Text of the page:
Behind him the five men broke up and went in two directions, three one way and two the other.

Sirena had to stay out on the sidewalk and observe the meet through the obscurity of dark windows. She thought she saw the white headed man for a moment, but then there were five men. Who to follow?

She went into the departures terminal just as the five broke up into two groups.

With a sudden brush of air, a tall man hurried past her toward the security area. Must have been late for his flight, but rude nonetheless.

Who the hell to follow, Sirena? The two from the bar. She could easily identify them. And they had to know what her contact had known.

But first she’d have to find out where they were going and buy a ticket. At this time of night there would have to be seats. One consolation.


Prince of Wales Island, Southeast Alaska

The sun had come up hours ago, but Chad Hunter knew they probably wouldn’t see it all day with the heavy cloud cover. With an average of 150 inches of rain in this part of Southeast Alaska, the place was a rain forest. A cold, damp rain forest. Dressed in camouflaged wool and topped off with Gortex rain gear, Chad sat at the stern of a sixteen foot Kodiak boat, his rubber-gloved hand on the throttle of the forty-horse Honda engine, trying to keep a slow and steady pace along a narrow offshoot of Moira Sound, on the Southeast side of the more than 130 mile long Prince of Wales Island—an island made up of tiny fishing villages and logging camps and more bear than people. They had put in more than 20 miles already that morning, and Chad would have to be careful to have enough gas to get back to his cabin. He carried a spare gas can, but he had already hitched up to that a few miles back.

The wind blowing across the bow made Chad happy he had let his hair and beard grow. It wasn’t like he could walk down to the barber, though. He was either a long boat ride or a float plane away from any real civilization. He only shaved when he had to go to the lower forty-eight for a conference or to discuss financing his research with government officials. Didn’t want them to think they were dealing with Grizzly Adams.

In the bow of the boat, scanning the clearings on shore with 10x50 binoculars for any sign of black bear, Frank Baldwin swiveled around and glanced back at Chad. Got any coffee left in that thermos?

Chad let up on the throttle and the boat eventually came to rest in the rising tide. He shook the thermos. Little bit. You cold? It’s a little different from Wyoming.

Not as windy, Frank said, that’s for sure. It’s the damp I can’t seem to get used to. Seeps right to my old bones.

Chad smiled. What are you. . .sixty now?

Ha, Ha. He ran his strong, weathered fingers through his long, speckled gray hair. Got five more years for that milestone. Not looking forward to it either. He poured the last of the coffee into a metal cup and then sipped it. Where the hell are all the bear? You said there were as many bears as mosquitoes.

True. I also told you to come in the spring. We’ll have to make our way inland tomorrow and give that a try. I know of a place along a little river where the salmon run is going hot and heavy. I always see bear there.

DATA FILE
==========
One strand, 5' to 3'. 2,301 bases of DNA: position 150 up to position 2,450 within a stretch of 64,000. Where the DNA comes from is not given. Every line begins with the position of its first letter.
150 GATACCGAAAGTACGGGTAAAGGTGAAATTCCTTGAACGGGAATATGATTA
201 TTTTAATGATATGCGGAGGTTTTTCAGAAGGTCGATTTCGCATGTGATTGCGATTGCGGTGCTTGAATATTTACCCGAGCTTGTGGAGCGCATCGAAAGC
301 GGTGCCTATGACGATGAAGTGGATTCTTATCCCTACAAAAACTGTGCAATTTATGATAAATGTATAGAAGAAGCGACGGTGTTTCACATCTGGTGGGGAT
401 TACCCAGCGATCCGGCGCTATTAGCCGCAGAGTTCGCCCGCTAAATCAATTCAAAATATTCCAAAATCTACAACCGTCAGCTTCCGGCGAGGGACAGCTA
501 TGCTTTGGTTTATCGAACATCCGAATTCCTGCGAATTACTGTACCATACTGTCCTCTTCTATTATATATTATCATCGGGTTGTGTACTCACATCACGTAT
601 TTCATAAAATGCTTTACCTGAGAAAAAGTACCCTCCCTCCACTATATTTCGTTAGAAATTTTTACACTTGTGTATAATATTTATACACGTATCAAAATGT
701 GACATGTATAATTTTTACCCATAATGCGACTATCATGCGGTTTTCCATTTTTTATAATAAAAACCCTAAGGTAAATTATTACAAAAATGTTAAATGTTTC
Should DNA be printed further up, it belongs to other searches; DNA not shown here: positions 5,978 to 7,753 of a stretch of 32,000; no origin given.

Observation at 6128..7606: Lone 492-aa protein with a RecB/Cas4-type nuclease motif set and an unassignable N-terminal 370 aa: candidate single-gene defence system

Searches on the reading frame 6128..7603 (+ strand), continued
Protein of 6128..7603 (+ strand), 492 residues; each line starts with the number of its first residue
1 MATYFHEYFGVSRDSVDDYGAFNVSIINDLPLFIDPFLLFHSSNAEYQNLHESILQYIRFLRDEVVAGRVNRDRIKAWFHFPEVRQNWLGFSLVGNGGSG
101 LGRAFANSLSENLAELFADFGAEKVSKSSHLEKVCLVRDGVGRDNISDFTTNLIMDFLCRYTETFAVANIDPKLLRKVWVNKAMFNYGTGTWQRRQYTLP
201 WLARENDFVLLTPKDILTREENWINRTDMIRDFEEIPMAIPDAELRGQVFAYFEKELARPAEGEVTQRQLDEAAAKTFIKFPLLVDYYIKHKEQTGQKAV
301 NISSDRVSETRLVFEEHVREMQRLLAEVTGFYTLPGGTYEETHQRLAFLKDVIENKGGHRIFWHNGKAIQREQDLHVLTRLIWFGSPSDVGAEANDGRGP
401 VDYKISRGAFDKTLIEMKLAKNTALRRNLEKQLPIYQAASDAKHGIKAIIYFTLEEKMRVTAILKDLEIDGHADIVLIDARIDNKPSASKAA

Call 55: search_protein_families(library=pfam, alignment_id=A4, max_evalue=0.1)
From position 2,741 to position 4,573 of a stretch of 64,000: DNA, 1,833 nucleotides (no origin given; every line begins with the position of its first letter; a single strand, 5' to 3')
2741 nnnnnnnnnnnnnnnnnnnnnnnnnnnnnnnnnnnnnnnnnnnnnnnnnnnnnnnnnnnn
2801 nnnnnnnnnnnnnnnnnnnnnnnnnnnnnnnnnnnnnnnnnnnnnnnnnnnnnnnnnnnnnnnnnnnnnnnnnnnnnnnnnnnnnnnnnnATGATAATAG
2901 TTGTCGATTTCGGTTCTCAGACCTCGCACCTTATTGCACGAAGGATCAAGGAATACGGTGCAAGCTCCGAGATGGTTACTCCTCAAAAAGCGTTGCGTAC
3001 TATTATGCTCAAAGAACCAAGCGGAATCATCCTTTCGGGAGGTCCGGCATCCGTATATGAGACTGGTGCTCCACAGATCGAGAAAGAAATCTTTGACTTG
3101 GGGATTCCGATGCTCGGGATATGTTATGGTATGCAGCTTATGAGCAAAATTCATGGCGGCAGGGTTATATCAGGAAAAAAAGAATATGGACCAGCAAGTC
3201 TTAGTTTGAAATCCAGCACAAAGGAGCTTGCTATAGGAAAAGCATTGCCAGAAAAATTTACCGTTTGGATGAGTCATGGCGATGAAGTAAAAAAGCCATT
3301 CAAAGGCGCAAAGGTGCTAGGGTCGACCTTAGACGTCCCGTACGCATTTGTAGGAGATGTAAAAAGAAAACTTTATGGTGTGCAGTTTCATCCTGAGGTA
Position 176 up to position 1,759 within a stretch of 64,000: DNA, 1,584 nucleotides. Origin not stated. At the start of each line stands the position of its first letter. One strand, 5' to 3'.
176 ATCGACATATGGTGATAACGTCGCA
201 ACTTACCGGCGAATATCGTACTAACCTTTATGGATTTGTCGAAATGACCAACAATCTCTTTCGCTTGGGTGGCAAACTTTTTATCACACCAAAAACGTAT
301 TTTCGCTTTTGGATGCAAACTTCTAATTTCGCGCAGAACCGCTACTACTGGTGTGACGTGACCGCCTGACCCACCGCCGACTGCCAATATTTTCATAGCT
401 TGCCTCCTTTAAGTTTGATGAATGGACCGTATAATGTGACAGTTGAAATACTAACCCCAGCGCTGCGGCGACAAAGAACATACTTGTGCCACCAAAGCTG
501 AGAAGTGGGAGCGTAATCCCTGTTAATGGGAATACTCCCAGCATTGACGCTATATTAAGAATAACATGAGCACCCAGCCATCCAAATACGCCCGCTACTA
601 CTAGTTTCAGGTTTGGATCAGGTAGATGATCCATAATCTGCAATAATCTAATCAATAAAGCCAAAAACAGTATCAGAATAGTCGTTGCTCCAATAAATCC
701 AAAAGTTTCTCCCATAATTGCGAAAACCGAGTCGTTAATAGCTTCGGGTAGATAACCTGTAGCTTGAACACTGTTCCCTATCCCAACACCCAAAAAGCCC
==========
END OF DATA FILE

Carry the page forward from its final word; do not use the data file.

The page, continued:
Sounds like a plan, Frank said, drinking the last of the coffee.

Better head back. Should have just enough gas to make it.

It took them more than a half hour at full throttle to cruise back up the sound, round the point and head northwest along another narrow bay to Chad’s cabin. There were only two other cabins on that strait, and both of those were only used during the summer months. Forest service land ran nearly the entire length of the island, and only a few pieces of land in the outer areas, away from the half a dozen larger towns, were available for purchase. Down at the end of the sound lay the nearly abandoned Tlingit village. Most had retreated to logging towns and fishing villages for work or mates.

Chad tied the boat up to the small dock and the two of them strode up a grassy area toward the cabin.

Stopping to look back, Frank gazed out onto the small bay. A bald eagle soared above and landed on a thick branch of a Western Hemlock, its eyes keen to any prey in the salt water.

Helluva view ya got here, Chad, Frank said.

It’s a bitch, but you get used to it. Come on, let’s fire up another pot of coffee and figure out a way to get you a bear.

Inside, the main area of the cabin was nearly all wood—from the floors, to the walls, to the ceilings. The large wood stove, perched on a cement base, took up much of the room. A trophy bear rug occupied most of an entire wall.

So that’s what those black devils look like, Frank said, plopping down on a sofa covered with a wool blanket and pointing at the bear. You take that with a bow?

Chad was in the kitchen area across the room filling a pot with water and then setting it onto the propane stove. He laughed, Yeah, I did. He looked up to the loft deck off the master bedroom above. Right from up there. Shot him in my front yard. He was down at my boat getting my salmon. I finished fishing but had to take care of business, if you know what I mean, and came out to find him with my fish in his mouth. Chad came over and rummaged through a pile of wood. Finding the one he wanted, he looked over at the bear.

You should have mounted a fish in his mouth, Frank said.

Putting another log into the stove, Chad opened the damper and blew a few times to stoke the coals to a bright orange, and a flame rose onto the log. Satisfied, he closed and clamped the door.

Moments later, a coffee mug in each of their hands, the two of them sat on the sofa taking in the warmth from the stove.

Why the hell’d you move way up here, Chad? Frank said.

Chad guessed that question would have come the day before when the float plane first dropped Frank off out front. It’s pretty and peaceful. No distractions.

You got a satellite dish, Frank